PARIS, July 27 (Reuters) - French consumer confidence fell unexpectedly in July to its lowest level since February in the face of growing fears about unemployment as a slew of companies unveil plans for major layoffs, a survey showed on Friday.
The INSEE official statistics office said that its consumer confidence index fell to 87 in July from 89 a month earlier. The June figure was also revised down from 90 originally.
The reading, well below the long-term average of 100, fell short of expectations in a Reuters poll of 16 economists which had indicated an average forecast of 90.
The survey showed that a rash of headlines about factory closures and surging unemployment were taking their toll on consumer morale with the proportion of households reporting it to be a concern at the highest level since June 2010.
The number of households expecting their personal finances to get tighter in the months ahead worsened while the number expecting their economic situation to get tougher rose the most since November 2007.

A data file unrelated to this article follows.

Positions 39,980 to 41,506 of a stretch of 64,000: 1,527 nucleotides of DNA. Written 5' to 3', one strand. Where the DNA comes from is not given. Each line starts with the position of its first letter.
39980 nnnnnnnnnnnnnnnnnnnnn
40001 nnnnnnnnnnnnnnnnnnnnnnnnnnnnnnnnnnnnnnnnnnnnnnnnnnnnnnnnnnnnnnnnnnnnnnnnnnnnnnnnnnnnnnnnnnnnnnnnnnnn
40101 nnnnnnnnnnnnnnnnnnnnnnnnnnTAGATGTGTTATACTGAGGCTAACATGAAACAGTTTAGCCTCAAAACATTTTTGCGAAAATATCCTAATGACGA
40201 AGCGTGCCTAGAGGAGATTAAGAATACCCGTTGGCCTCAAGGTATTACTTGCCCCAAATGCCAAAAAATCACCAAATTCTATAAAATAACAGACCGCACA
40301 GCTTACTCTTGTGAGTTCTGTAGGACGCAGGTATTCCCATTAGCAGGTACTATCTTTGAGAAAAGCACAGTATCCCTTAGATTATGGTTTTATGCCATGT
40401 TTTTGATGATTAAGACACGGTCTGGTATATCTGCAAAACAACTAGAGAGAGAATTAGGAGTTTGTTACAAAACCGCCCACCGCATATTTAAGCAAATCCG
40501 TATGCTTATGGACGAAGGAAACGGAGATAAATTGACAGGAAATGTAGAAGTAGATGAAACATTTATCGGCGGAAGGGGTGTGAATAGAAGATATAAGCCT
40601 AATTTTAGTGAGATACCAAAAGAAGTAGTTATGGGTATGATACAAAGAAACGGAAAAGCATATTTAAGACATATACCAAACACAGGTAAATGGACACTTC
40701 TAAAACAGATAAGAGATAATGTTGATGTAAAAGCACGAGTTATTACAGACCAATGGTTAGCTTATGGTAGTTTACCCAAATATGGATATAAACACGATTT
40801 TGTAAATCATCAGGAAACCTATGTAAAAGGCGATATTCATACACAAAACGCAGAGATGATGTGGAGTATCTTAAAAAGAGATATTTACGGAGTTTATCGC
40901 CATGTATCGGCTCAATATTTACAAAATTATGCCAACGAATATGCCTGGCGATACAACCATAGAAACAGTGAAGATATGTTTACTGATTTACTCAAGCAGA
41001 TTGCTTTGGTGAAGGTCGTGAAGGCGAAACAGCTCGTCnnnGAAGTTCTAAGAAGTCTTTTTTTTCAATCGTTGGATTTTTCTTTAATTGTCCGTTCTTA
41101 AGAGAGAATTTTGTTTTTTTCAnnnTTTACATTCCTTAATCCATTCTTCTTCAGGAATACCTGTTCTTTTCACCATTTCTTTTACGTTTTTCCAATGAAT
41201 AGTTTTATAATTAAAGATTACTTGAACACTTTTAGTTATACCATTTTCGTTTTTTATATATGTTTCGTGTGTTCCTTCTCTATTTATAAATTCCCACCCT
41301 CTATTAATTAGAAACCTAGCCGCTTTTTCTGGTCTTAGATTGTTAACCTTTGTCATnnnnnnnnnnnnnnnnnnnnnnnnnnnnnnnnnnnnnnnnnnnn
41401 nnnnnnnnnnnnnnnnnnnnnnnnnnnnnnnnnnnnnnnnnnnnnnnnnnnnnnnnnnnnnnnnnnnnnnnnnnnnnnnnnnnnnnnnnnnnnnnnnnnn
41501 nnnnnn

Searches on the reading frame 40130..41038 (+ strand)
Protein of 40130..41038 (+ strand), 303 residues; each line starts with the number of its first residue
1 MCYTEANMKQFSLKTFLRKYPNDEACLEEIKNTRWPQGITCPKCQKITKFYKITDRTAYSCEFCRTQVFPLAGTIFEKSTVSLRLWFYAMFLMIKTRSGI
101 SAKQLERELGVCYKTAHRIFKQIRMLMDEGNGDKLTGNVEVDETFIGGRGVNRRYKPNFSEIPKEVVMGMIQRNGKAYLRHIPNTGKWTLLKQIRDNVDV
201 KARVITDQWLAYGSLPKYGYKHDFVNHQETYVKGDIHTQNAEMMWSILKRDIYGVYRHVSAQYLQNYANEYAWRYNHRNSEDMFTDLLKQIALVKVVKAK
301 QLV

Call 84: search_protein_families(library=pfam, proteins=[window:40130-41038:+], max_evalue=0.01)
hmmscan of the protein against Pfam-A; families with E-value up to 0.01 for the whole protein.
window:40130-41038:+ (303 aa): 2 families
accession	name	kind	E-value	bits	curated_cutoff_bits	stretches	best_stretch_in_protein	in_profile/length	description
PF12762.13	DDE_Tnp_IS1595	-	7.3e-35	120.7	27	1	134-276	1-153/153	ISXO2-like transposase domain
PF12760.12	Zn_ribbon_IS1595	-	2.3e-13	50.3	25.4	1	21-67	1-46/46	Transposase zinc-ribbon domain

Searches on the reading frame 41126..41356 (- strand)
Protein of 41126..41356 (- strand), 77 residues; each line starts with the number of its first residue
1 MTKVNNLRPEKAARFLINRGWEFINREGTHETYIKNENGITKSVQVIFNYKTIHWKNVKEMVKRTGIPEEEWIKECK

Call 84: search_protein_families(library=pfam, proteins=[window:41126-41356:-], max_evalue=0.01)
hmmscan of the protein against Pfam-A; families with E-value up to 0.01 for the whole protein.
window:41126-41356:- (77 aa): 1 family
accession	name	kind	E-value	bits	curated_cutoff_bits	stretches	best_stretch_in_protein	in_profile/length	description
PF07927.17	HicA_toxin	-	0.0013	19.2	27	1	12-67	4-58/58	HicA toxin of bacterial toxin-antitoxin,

France’s new Socialist government has made fighting unemployment a top priority but is struggling to halt a wave of layoffs in the face of a deteriorating economic outlook.
The nation’s biggest carmaker PSA Peugeot Citroen announced plans this month to cut 8,000 jobs in France and companies such as Air France, Alcatel Lucent and Sanofi also have job cuts in the works.
Unions have warned that up to 75,000 job cuts could be forthcoming as companies, many of which withheld plans to reduce their workforce until after elections in May and June, cut capacity in the face of a European downturn.
The jobless total rose in June for the 14th month running to hit its highest level in nearly 13 years, according to labour ministry data on Wednesday.
The consumer confidence figures bode ill for June consumer spending data due on Tuesday, with economists forecasting an increase of 0.6 percent on average over the month.